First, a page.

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The various types of block trading venues have evidently come out as winners as a result of the post MiFID II market structure. The buy side are generally expecting that MEP Markus Ferber’s recent statement around broker preferencing in periodic auctions is likely to result in an adjustment to support improved price formation. A ban on such practices however is not desired. The sell side are increasingly challenged in Europe by the impact of the new market developments: 

  • In addition to trading more blocks with MTFs direct, the buy side are generally trading a larger share of broker flow algorithmically with lower execution fees. 

  • Unbundling of research from execution has lead to a higher scrutiny of what the buy side will pay for and who they will pay.


  • There is a tendency among some of the buy side to start evaluating to trade direct with certain Electronic Liquidity Providers (ELP SIs). 


Not surprisingly the net effects are already seen with the increasing juniorisation of the sell side. Something that will likely result in even less execution commission payments being paid unless the sell side representative can add incremental value to the trading desk. Listing what every buy-side trader can see in the Bloomberg terminal at a morning call doesn’t necessarily add any value to the buy-side trader. With a battle between sell-side firms to remain on top, the buy side are tightening their due diligence process and constantly evaluating how new scenarios are adhering to the inducement rules (hear K&KGC's update at our next equities ATF - see dates below).


The buy side are challenged with the paradox balance between higher demands of due diligence of their broker selection at the same time as many counterparties are contributing with less value. The buy side therefore feel inclined to maintain their long tail of ad-hoc specialist brokers in their authorised counterparty list but naturally they may fall off over time as it may be too expensive for the brokers to sustain unprofitable relationships. Observing this trend with a magnifying glass, K&KGC anticipate that large-scale brokers with evidently heavy investments in machine learning and other deep learning technologies will capture the electronic low touch part of the market and those brokers maintaining high service levels with experienced sales people will have a better chance winning in the high touch part of the market.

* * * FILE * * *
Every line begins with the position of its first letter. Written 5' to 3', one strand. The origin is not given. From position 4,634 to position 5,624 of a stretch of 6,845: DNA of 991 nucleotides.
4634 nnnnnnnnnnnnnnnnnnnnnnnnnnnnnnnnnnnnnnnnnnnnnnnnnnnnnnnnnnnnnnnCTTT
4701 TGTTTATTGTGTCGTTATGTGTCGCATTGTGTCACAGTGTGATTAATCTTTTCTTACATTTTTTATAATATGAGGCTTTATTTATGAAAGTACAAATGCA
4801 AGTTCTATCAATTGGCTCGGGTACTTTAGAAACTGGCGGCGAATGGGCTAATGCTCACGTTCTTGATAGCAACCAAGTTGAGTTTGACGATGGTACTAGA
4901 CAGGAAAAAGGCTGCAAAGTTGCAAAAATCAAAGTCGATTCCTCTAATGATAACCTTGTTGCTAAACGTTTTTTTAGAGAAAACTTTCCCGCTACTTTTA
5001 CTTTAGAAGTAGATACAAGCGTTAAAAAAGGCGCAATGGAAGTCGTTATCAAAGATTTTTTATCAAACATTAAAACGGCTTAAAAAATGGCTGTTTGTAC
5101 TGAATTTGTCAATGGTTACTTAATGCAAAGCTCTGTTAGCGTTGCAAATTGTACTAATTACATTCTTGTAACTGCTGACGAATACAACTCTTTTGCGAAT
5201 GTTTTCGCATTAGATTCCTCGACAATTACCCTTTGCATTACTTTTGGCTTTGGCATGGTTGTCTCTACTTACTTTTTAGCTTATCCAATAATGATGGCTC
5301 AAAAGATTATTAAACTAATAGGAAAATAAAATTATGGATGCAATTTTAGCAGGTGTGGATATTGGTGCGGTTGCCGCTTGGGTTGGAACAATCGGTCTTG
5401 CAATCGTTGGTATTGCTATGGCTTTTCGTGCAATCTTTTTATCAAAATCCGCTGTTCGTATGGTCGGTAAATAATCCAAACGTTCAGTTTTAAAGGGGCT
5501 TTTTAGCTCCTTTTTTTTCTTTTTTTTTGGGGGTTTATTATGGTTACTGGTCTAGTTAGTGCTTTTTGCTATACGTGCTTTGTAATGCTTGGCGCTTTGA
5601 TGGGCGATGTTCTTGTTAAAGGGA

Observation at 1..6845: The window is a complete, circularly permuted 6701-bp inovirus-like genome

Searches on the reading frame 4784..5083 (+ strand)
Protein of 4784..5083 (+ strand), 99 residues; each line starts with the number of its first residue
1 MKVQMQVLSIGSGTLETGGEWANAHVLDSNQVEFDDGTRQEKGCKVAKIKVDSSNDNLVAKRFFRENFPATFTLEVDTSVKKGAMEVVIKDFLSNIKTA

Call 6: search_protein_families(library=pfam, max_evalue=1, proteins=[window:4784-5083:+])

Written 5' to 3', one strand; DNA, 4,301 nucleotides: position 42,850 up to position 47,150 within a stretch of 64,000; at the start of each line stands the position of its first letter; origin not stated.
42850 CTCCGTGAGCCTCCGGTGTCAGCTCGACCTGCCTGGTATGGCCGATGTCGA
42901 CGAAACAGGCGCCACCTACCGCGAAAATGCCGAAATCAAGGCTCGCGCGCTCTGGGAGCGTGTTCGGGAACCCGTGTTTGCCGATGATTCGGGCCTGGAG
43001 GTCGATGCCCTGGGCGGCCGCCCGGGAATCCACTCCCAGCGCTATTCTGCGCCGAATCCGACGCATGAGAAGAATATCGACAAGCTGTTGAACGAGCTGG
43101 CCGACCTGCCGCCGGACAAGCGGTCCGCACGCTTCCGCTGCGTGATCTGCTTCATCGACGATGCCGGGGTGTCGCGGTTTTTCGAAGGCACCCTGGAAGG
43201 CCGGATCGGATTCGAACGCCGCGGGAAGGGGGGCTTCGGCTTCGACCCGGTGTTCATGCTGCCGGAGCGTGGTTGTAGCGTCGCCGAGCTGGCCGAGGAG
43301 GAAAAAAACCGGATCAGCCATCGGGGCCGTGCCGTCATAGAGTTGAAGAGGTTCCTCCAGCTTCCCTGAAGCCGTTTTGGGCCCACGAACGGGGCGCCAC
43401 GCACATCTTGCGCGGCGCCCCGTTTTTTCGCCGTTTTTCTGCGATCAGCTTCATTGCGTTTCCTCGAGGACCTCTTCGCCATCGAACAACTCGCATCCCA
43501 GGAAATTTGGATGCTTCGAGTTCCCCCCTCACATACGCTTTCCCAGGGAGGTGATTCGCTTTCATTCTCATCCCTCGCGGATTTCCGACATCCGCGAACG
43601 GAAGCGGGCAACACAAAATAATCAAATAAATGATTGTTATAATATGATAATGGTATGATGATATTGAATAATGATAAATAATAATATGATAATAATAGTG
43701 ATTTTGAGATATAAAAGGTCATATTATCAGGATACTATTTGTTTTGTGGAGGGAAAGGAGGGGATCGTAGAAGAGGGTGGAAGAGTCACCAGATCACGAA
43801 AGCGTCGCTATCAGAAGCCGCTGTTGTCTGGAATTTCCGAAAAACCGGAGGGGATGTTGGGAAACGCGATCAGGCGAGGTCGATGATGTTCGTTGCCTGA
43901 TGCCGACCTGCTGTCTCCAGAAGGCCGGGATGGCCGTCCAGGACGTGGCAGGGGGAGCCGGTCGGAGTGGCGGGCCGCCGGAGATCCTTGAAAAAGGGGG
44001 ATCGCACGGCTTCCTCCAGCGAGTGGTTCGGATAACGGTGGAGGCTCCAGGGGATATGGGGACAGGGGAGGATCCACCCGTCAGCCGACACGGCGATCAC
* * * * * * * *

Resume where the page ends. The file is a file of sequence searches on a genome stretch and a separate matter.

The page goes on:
Larger buy-side firms have already started investing in algo-wheel technology to reduce broker bias and as a basic form of automation of low ADV trades to free up the trader’s time for high touch trading. K&KGC’s buy-side community have identified 3 suppliers of this technology to date and the buy-side’s message to them is to integrate Machine Learning in the next generation of algo-wheels to make them smarter and responsive to market changes.

Despite a vast amount of data, the output of TCA tools is under scrutiny. With a lack of standardisation, huge differences in pre-trade results between different providers is tarnishing their credibility. How is the buy-side trading desk supposed to know which brand to trust when the results are unsystematic?.  
While there are both interesting and new technology developments on the market, the buy side are currently also frustrated with their chosen OMS vendors often being the show-stopper for adopting new innovations. So what happens next? The discussions are to be continued so stay tuned….


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Richard Nelson

Finance is not all about "Red gravel drives and BMWs"

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Neil Bond

My word is my Bond

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Christophe Roupie

A buy-side trader at heart, placed in the driving seat of evolution

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Gianluca Minieri

Sieve the relevant from the unworthy and then synthesize it in order to make sense

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Mark Denny

At the helm of a global buy-side trading desk

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John Sanderson

The Buzz of being part of the market

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